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Partner Program Changes Show Channel-Friendlier Side of Dell

4 Min Read
Partner Program Changes Show Channel-Friendlier Side of Dell

I’m eating my words. Anyone who knows me knows I don’t do that often. So here goes: Back in my global channel professional days I worked for EqualLogic. I was one of those channel folks who ate, slept and breathed the channel (still am). So when I got the news in 2008 that Dell (one of the less channel-friendly companies) was buying EqualLogic I couldn’t get my resume updated quickly enough. “They just don’t get it and they never will,” are the words I’m about to eat, just in case you were wondering.

On May 9, 2011, Dell announced enhancements to its partner program. After reading the release I must admit, the company totally gets it.  Yes, I said it. Dell gets it.

Make the Change, Make it Right

Dell didn’t just throw up a program and say “look what we made” as it has done — and others have done, also — in the past. Plenty of programs have been created in a bubble and more often then not, they’ve failed miserably. Per Bob Skelley, executive director of Global Channel Partner Program and Channel at Dell (and, incidentally, my former boss): “This has been a year in the making. We included partners upfront and their feedback has been great.”

To get that partner feedback and create a program where partners truly would thrive, Dell also engaged two consulting organizations to build out a new framework. Full disclosure: Channel Maven Consulting wasn’t one of them.

What’s So Great?

Dell’s latest partner program features its share of give and take, which is why it’s such a great program. The company has created a ‘Premier’ level with increased benefits including rebate programs, bringing more profitability to partners that show a higher level of investment. But the biggest difference? Dell is thinking about the customer when putting in place commitments from and benefits for its partners. It doesn’t do much good to require partners to do something that, in the end, doesn’t actually drive more business or help partners support customers.

Dell is also finally partnering with a third-party provider to offer true deal registration and incentive administration. You don’t want to know how it was done in my day but let’s just say partners weren’t exactly getting paid in the same month incentives were accrued. Heck, some of them weren’t even getting paid that quarter.

I’m also happy to see Dell is not charging partners for training, thereby enabling partners of any size to get certified. Dell has stuck by this and I have to believe it’s in part because of Skelley himself, who I remember being adamant about not charging partners to be better at selling our products.

What Does This REALLY Mean for Partners?

Skelley thinks the Premier level is a great opportunity for partners of all sizes. “True small shops — you know, those three-to-five-person entities — are going to find the certification and revenue commitments still within scope. We really structured this – with the feedback of our partners – so that it is attainable.”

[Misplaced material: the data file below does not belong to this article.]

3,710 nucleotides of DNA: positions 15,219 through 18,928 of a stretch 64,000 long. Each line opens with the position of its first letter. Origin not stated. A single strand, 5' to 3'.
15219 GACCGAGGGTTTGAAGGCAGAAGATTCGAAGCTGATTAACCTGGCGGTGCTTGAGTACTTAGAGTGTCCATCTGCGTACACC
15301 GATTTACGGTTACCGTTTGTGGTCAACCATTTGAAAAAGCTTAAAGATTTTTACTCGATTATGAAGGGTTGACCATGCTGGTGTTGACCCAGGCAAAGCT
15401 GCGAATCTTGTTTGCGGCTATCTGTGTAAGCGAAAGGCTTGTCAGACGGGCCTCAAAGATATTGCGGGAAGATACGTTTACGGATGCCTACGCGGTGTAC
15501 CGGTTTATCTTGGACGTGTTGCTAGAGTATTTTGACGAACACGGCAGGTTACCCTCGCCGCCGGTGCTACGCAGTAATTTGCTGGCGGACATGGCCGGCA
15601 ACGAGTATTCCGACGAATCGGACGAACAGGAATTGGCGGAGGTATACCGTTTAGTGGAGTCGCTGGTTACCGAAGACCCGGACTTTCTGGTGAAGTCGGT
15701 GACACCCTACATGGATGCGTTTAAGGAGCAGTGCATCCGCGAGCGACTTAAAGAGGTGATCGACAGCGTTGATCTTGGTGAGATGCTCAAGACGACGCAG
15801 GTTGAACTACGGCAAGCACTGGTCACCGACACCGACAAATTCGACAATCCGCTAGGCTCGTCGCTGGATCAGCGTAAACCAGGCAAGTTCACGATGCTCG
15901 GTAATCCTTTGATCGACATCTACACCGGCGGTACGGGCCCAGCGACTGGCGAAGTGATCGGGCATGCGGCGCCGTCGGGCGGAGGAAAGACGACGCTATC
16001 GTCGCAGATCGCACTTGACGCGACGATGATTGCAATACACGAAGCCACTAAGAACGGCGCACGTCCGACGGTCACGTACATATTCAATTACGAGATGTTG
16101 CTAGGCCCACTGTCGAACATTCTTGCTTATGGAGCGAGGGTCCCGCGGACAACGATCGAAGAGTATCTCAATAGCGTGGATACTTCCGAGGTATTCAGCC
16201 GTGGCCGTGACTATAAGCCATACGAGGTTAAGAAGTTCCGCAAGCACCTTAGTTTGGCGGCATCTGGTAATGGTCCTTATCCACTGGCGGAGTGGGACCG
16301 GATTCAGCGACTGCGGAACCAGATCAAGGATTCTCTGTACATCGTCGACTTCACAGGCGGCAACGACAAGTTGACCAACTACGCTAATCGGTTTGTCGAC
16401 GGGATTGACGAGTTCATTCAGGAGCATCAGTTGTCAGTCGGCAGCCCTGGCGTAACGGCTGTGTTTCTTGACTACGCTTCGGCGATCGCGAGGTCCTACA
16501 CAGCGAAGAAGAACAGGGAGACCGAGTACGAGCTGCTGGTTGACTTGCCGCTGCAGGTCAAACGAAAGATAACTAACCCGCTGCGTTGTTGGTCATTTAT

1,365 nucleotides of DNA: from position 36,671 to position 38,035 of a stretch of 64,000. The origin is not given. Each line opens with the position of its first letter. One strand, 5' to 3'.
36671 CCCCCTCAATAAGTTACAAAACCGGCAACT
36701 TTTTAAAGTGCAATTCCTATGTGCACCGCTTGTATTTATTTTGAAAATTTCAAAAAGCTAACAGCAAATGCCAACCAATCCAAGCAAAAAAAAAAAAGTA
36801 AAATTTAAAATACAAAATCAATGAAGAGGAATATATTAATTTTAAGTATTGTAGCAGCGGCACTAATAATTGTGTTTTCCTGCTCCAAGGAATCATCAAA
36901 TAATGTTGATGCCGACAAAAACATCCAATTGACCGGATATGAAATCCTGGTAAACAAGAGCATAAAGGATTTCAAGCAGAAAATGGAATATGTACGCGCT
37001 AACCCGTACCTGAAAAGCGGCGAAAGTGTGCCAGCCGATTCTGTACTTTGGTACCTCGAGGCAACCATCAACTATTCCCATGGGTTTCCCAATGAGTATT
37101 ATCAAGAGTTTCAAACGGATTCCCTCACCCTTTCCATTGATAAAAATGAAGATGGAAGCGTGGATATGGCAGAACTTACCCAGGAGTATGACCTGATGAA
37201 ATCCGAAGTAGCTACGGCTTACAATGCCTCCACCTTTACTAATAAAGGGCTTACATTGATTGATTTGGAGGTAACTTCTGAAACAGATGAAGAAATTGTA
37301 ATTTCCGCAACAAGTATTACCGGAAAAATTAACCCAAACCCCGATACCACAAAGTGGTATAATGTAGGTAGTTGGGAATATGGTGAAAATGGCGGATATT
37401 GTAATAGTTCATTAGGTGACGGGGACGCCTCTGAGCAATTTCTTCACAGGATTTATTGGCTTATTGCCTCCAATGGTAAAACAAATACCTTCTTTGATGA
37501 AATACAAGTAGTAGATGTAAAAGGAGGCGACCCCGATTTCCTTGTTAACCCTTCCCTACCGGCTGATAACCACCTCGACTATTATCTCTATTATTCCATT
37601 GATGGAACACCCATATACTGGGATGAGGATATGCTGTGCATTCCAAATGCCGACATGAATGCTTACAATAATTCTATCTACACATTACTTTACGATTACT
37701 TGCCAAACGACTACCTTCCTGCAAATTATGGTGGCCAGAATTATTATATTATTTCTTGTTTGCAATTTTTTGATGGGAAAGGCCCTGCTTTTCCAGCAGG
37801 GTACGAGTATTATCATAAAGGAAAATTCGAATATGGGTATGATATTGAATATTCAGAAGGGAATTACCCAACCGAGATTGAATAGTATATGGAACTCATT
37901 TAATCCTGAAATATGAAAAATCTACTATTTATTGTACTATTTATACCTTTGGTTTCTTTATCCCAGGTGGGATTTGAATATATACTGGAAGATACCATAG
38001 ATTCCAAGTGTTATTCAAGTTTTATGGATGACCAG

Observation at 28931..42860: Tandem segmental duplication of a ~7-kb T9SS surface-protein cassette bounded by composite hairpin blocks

I spoke with a couple of partners, some of whom already work with Dell and others who had sworn off working with the company in the past. The general consensus is these enhancements are another step in the right direction. When asking those who, like me, may have to eat their words if they’d consider working with Dell now, there was a verbal shrug of the shoulders and a “We’ll have to see.”  Dell most likely still has to keep its direct team in check, but these enhancements are sure showing the channel some love.

Spelling It Out

The information on partner levels below is straight out of the press release from Dell:

Dell Premier Partners: Premier partners demonstrate the highest level of commitment, earn two Dell certifications, and maintain a minimum annual revenue threshold. New benefits include: rebates on qualified products; access to the Product Incentive Program, designed to provide additional financial incentives for key Dell products and solutions; 180-day deal registration; unlimited concurrent deal registration; potential access to Dell-generated leads; and priority access to Resource Desk.

Dell Preferred Partners: Previously known as Dell Certified Partners, Preferred Partners are recognized experts in key Dell solutions, have at least one Dell certification and reach a minimum annual revenue threshold. New benefits include: enhanced deal registration terms (120 days), including extended deal registration for storage products and access to Dell-generated leads.

Dell Registered Partners: Benefits for Dell Registered Partners remain the same.

So,what do you think? Does Dell “get it”?  Would you work Dell as a partner?

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About the Author(s)

Heather K. Margolis

Heather K. Margolis, a self proclaimed “recovering channel professional,” founded Channel Maven in early 2009. Heather is passionate about enabling vendors and their channel partners to drive more business through their channel programs. Having led channel programs for companies like EMC, EqualLogic and Dell, Heather helps channel organizations of all sizes build smarter channel programs, manage channel relationships to find added value, and engage their communities through social and traditional media. Heather regularly speaks to manufacturer and channel partner audiences about getting the most from social and traditional media. She also speaks to a variety of audiences about entrepreneurship, building a service business, and B2B strategy.

A proud alum of Babson’s MBA program, Heather grew up in Massachusetts and now calls beautiful Boulder, Colorado, home where she and her husband (and dog Zoe) can be found hiking, foodie-ing, or attempting to tear up the slopes.

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